Leo Kottke and Mike Gordon, Starr Hill Music Hall, Charlottesville, Virginia- 11/1
It was the next to last performance of a 25-show run, but Leo Kottke and Mike Gordon showed no signs of fatigue in their first of November show at Starr Hill Music Hall. There was a strict no-smoking policy as well as a conversation ban. “If you must talk, move to the back of the hall,” stated the bulletins posted everywhere. I, of course, got stuck behind the one drunk and loud girl in the place. Wearing all black upon a completely empty stage, Leo and Mike plugged their instruments into their monitors and stood facing each other. Although the show was sold-out, I felt as though we were in the quaint and intimate basement of someone’s house. Without amplifiers except a couple microphones, they took to their respective acoustic instruments and began with an instrumental opener, “William Powell.” They soon showed that although their setup seemed bare, they lacked nothing. There were no missing pieces. Throughout, I never once thought that the incorporation of drums would enhance anything. Their simplistic setup was juxtaposed against the flurry of notes they sent the audience’s way. An orchestrated frenzy, the music spewed forth like it would never stop.
The two musicians kept going into their next piece, “From Pizza Towers to Defeat,” a tune written by Frizz Fuller that was featured on Mike and Leo’s debut, Clone. In this selection they began to showcase their interlocking, weaving technique. Set at a walking pace, each filled the other’s holes and gaps so as to create a fluid sound. The song, apparently a true story having happened to Richard Nixon, began in the back of a truck. Next, to the crowd’s obvious delight, they broke into “Twist,” a Phish song. With Mike on vocals, he angled his bass right as the crowd inserted the “woo.” In the next song, “Ojo” which went into “Airproofing,” the two changed speeds from a subtle groove to a hopscotch rhythm; then they went into double time. I could not help but notice the kaleidoscopic effect that Mike’s bass (a Martin Alt-X) had, which mirrored ever-so-equally with the silver touch of his hair.
Mike switched things up at this point by doing a solo piece, Hank Williams, Jr.’s “Old Habits.” With a country twang and humorous lyrics, this provided a great break in the set before heading into “Disco.” This was an appropriately-titled tune with complicated looping in and out, offset by stop-time. In “Clone,” the title track to their initial release, Mike’s vocals filled the room with an even, resonant tone before they broke the song into a staccato robot rhythm. Not only was the rendition flawless but it was filled with simple yet pleasant harmonies.
Leo’s off-the-wall stories made several appearances throughout the evening which prompted Mike to tell a story about Fishman from the Phish tour days. Supposedly as they were traveling on a double-decker bus through Europe, Fish climbed around the bus. Mike, having been sleeping, was awoken to hear, “Fish is doing something very bad,” (something they were all used to hearing). Before Mike knew it, Fish was outside on top of the bus, sticking his head down through the skylight. This story prompted the duo to play “Eight Miles High,” a tune by the Byrds which Leo played often in the 1960’s. This lighthearted moment led into a personal favorite song from their forthcoming album, “The Grid,” with Mike on vocals. “Twice,” another song from Sixty Six Steps, came next, reminding the audience that “sometimes shadows are the only light we see” in Leo’s hauntingly gruff voice. Leo continued singing into the next piece, John Hurt’s “Corrine, Corrina.” A sweet ballad that was broken apart by 1950’s surfer doo-wop, this rendition was a classic standard that has been covered by Phish in the past.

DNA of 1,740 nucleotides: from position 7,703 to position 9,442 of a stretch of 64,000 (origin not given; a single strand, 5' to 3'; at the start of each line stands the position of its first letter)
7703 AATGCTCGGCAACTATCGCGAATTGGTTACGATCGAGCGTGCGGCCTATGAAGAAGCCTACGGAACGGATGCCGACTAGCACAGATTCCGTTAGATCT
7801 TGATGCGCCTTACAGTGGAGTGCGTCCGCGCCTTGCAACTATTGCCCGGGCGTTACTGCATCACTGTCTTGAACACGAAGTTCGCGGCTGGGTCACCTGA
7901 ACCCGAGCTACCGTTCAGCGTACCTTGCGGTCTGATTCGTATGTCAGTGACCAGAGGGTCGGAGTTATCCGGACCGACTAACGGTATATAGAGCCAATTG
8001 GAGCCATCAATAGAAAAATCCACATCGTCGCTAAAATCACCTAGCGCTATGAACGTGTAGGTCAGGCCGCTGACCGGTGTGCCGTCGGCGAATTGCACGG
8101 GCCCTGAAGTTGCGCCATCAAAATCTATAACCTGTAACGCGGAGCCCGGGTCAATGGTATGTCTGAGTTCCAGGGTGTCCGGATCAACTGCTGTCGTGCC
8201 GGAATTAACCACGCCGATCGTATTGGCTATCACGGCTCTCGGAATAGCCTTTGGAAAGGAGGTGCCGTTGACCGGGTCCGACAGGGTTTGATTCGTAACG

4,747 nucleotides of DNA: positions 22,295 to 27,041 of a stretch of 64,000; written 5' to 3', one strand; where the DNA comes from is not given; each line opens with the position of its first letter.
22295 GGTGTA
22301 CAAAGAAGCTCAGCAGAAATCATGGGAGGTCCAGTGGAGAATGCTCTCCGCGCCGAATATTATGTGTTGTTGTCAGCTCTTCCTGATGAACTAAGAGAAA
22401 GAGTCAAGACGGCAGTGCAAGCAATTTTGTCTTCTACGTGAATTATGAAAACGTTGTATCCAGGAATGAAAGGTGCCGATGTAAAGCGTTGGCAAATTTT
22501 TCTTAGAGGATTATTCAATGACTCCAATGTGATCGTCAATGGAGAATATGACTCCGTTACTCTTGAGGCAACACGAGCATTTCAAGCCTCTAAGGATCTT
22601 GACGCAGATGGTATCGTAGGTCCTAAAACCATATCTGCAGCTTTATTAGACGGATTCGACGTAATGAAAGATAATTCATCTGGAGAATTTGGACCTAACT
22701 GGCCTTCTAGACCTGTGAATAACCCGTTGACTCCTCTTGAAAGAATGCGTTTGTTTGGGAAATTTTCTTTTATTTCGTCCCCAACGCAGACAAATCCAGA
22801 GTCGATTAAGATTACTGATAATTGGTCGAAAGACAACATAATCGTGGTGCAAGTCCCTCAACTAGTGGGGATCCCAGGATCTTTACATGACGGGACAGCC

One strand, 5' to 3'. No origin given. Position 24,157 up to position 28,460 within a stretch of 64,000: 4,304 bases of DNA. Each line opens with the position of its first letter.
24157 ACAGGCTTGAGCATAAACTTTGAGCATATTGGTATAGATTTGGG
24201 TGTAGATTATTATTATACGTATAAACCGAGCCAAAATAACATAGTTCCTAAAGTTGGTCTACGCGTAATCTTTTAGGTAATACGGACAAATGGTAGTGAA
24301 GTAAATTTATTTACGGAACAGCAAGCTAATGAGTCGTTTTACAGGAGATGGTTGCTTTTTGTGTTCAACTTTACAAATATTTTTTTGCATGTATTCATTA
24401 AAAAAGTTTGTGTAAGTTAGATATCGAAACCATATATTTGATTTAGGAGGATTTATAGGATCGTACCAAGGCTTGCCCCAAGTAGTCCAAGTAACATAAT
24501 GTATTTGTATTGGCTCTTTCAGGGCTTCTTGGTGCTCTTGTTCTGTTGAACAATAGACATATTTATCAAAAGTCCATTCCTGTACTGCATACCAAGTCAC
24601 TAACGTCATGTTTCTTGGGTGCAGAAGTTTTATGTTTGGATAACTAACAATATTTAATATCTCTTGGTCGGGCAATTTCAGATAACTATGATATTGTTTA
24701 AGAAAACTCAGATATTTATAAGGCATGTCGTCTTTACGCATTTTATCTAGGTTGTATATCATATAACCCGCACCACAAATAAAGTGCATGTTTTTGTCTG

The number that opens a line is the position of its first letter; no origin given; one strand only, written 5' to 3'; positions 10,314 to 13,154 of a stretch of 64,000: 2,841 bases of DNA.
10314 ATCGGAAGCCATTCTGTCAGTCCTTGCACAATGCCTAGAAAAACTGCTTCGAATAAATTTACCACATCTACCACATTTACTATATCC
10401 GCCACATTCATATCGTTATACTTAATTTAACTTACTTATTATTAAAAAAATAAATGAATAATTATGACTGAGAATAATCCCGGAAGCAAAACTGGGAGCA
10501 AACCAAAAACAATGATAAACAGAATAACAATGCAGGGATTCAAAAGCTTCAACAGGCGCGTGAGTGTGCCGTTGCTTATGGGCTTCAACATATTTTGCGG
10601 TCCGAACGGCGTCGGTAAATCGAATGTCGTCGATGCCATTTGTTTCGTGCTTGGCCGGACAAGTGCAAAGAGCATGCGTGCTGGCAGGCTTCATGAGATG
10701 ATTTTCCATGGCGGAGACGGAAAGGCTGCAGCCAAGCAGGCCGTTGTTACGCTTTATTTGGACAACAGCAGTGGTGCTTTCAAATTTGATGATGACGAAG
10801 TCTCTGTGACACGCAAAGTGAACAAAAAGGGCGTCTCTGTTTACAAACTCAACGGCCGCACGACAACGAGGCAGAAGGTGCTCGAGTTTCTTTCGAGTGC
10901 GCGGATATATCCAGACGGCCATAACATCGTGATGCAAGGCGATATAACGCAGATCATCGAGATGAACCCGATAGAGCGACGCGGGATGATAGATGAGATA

Mike and Leo began the traditional “Cripple Creek” in a banjo-picking style. They built in volume as the song progressed, until afterwards Leo declared, “My problem is that I have too good a time.” Whereupon Mike added, “In case you’re wondering what it’s like standing next to the motherfucker on my right . . . it’s great!” Clearly every individual in the room was feeling the vibe, not excluding Mike and Leo themselves. They next went into “The Old Home,” a Carter Stanley song that invoked the duo’s use of vocal harmony. For their set closer, they chose Leo-sung “Rings,” another standout track from their new album.
As the two came back to the stage for their audience-demanded encore, they treated the guests in the room to the icing of the Bahamas-flavored cake: “Ya-Mar.” Most everyone in the room started singing along with Mike and I must admit I added some upper harmonies, swept away in the moment. All in all, the evening was a concoction of Caribbean flair and nostalgia for music roots. The intimate stage setting as well as the repertoire selections made for an exceptionally intimate experience, connecting the performers with the individuals in the audience.